David Barlow-Krelina’s ‘Caterpillarplasty,’ Alex Boya’s ‘Turbine’ and Alison Snowden and David Fine’s ‘Animal Behaviour’ among nine films and Virtual Reality projects to be showcased in three competition categories.
Following awards and acclaim for its animated films at major festivals in Canada and abroad, The National Film Board of Canada will have an unprecedented presence at this year’s Ottawa International Animation Festival, with no fewer than nine films and Virtual Reality projects showcased in three separate competition categories, including six works in international competition and four premieres.
Running September 26-30, OIAF is North America’s largest animated film event, attracting an audience of some 28,000 people every year, among them artists, producers, students and fans of the genre from around the world.
Among the major premieres to be presented at the festival is the world premiere of an eagerly anticipated short by Montreal filmmaker Alex Boya: Turbine is a daring, surrealist soap opera about the intricacies of technology seen through a love triangle. OIAF will also host the North American premiere screening of Caterpillarplasty, Ottawa native David Barlow-Krelina’s science-fiction satire of plastic surgery, which received a Special Mention from the Ecumenical Jury at the Oberhausen Festival in Germany.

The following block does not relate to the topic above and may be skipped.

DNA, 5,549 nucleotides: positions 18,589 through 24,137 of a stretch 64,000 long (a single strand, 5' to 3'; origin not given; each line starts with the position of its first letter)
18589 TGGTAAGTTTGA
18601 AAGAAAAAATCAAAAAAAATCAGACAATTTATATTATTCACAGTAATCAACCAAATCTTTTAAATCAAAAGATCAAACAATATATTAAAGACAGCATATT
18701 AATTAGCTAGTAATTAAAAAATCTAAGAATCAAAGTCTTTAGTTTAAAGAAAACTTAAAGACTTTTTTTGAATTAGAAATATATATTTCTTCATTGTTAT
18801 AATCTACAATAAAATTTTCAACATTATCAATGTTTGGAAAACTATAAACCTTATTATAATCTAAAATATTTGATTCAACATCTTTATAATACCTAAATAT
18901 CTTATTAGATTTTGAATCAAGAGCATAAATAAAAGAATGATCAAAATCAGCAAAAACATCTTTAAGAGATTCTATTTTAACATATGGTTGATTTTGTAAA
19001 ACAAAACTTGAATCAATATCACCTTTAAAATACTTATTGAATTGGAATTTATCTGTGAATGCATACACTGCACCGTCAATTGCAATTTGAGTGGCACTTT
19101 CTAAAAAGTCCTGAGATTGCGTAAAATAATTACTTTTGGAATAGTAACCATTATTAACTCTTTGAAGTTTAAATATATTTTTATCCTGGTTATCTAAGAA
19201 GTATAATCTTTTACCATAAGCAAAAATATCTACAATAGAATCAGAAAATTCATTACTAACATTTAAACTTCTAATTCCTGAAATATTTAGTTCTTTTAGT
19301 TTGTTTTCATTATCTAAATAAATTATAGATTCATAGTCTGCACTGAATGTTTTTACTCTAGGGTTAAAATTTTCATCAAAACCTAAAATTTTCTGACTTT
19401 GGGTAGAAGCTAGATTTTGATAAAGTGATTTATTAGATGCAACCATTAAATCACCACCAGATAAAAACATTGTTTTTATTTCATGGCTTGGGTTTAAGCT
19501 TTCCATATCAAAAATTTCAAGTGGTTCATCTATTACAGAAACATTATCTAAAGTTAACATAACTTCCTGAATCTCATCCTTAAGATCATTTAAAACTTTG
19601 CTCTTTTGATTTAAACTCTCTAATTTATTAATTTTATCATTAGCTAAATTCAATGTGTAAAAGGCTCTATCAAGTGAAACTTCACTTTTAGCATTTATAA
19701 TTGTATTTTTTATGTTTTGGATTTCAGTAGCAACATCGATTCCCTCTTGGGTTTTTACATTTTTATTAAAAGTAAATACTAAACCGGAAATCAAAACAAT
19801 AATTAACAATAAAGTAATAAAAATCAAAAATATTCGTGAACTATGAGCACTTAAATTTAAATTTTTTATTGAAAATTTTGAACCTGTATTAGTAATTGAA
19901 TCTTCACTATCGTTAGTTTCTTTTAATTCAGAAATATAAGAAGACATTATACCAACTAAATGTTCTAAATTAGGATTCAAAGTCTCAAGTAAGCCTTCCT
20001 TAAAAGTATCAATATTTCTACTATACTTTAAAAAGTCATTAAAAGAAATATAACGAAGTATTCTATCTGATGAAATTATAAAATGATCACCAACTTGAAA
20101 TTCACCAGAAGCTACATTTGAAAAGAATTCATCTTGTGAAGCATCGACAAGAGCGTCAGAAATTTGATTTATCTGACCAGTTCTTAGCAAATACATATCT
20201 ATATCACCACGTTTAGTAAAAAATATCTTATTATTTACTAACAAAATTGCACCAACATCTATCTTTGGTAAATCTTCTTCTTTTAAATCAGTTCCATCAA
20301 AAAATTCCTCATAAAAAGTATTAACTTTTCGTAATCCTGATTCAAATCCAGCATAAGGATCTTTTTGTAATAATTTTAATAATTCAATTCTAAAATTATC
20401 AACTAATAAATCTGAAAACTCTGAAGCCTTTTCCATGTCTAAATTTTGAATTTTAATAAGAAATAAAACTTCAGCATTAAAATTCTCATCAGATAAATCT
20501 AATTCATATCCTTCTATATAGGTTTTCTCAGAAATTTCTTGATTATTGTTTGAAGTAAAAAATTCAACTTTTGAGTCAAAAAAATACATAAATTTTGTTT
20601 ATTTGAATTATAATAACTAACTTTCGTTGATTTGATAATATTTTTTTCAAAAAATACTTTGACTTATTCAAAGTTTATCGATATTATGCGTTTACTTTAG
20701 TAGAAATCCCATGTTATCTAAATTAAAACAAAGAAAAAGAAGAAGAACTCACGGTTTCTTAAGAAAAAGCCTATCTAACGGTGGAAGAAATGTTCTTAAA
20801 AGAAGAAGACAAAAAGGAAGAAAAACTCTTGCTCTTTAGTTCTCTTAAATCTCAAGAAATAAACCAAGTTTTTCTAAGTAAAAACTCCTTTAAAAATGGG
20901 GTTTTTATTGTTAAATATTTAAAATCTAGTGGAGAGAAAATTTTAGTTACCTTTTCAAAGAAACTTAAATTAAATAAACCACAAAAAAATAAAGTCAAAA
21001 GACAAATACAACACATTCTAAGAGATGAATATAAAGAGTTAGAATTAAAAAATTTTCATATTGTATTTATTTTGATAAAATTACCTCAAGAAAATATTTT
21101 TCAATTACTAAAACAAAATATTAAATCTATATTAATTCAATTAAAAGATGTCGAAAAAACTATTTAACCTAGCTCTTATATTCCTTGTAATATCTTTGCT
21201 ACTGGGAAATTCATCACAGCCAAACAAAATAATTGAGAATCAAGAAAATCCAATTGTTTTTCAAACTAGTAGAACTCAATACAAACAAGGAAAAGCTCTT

These two works are screening in the International Competition in the Narrative Short Animation category, alongside I’M OK, directed by U.K. filmmaker Elizabeth Hobbs (North American premiere), and The Subject (Le Sujet), directed by Patrick Bouchard. In addition to these four short films in competition, two other NFB works have been selected in the Virtual Reality category: Museum of Symmetry by Paloma Dawkins and Dream (Rêve) by Philippe Lambert.
“Five films, plus an interactive VR project, is the largest slate of projects the NFB’s English Animation Studio has ever showcased at the Ottawa International Animation festival,” commented Michael Fukushima, Executive Producer for the NFB’s animation studio in Montreal. “Our veteran and emerging creators are thrilled at the chance to share and discuss their projects with creators from Canada and the rest of the world, and this highlights the value of the festival as a platform for artistic exchange with peers and animation lovers.”
Source: The National Film Board of Canada